The Pennine Lancashire Volunteer Project Report
5th December 2019
A new report has been published outlining the Pennine Lancashire Volunteer Project. The project, funded by Health Education England (HEE), has been two years in the making and was set up to review volunteer services across the NHS, Local Authority and Voluntary, Community, Faith Social Enterprise to develop a holistic approach to supporting volunteers in the Healthier Pennine Lancashire Integrated Care Partnership.
Launched in 2017, the Pennine Lancashire Volunteer Project was a two-year initiative involving 12 organisations from across the Pennine Lancashire footprint that formed the project partnership working group. This working group represents thousands of active volunteers deployed in Health and Social Care and has worked to develop a project that is supported by a strong spirit of partnership and co-production. Their work has been Inspired by the ‘Five ways to wellbeing’ ethos and is in line with the Lampard Report (2015) and Kings Fund Review (2018).
“We wanted to support the aspirations found within the Pennine Plan for ‘One Workforce’ which includes a greater and more effective use of voluntary services to support health and social care within the community,” said Kate Quinn, Director of HR & Workforce at East Lancashire Hospitals Trust and Associate Director for Workforce for the Healthier Pennine Lancashire Integrated Care Partnership. “Our specific aim was to develop a holistic approach across the NHS, Local Authority and Voluntary Community and Faith Sectors. Volunteering plays a huge role in bringing communities together and improving health and wellbeing of not only our service users, but our volunteers as well.”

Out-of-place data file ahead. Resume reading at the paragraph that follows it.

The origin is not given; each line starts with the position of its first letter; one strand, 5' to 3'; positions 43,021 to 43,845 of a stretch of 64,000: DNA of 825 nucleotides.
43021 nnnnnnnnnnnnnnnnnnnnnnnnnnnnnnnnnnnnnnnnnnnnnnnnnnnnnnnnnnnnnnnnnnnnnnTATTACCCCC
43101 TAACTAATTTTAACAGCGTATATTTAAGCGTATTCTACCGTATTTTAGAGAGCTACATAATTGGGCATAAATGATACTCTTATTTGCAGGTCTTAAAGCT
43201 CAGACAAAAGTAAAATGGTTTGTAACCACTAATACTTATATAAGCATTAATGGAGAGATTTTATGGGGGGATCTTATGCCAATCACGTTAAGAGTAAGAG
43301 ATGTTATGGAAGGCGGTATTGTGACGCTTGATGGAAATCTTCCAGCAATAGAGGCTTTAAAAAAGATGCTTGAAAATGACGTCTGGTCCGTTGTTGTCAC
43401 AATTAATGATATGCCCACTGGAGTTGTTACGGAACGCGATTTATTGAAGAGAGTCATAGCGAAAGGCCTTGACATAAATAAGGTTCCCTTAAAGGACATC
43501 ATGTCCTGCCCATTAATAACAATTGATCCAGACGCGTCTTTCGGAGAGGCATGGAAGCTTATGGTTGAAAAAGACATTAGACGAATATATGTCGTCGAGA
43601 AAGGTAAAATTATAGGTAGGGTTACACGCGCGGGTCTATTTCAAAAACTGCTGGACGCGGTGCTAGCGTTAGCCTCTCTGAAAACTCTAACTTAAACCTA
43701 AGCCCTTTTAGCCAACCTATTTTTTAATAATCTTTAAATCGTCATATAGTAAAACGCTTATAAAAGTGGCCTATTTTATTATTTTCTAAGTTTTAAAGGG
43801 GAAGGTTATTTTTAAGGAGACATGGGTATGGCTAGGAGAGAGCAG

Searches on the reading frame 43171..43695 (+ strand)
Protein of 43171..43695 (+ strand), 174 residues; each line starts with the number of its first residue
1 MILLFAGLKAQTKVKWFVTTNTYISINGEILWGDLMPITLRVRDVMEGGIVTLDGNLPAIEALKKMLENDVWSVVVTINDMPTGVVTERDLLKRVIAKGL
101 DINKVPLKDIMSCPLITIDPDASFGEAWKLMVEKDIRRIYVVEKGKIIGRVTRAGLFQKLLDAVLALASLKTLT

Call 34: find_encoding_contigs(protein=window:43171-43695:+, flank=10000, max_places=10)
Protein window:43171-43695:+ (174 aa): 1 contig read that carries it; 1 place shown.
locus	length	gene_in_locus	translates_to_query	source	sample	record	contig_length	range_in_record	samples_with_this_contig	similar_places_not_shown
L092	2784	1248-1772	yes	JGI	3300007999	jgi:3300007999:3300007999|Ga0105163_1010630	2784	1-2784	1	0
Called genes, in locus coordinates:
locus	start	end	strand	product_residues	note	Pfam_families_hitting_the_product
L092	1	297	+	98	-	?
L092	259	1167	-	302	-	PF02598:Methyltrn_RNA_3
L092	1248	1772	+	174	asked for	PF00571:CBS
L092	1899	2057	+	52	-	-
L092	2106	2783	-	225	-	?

Maggie Asquith, Pennine Lancashire Volunteer Project Lead said, “It’s been a real privilege to work with the people of Pennine Lancashire who devote so much of their time to volunteering. I have been particularly impressed by our partner organisations who have given their time, energy and skills to support the project to achieve all its aims. There is a huge appetite to embrace partnership working and we have only started to realise the potential for better integration of voluntary services that will make real impact. I hope we can build on the learning from this project to support further development”
In addition to the volunteer project report a set of guidance documents are also available with recommendations on how to show recognition to volunteers and how to provide peer support. You can find the guidance and full report here.
Please click here to read the Executive Summary.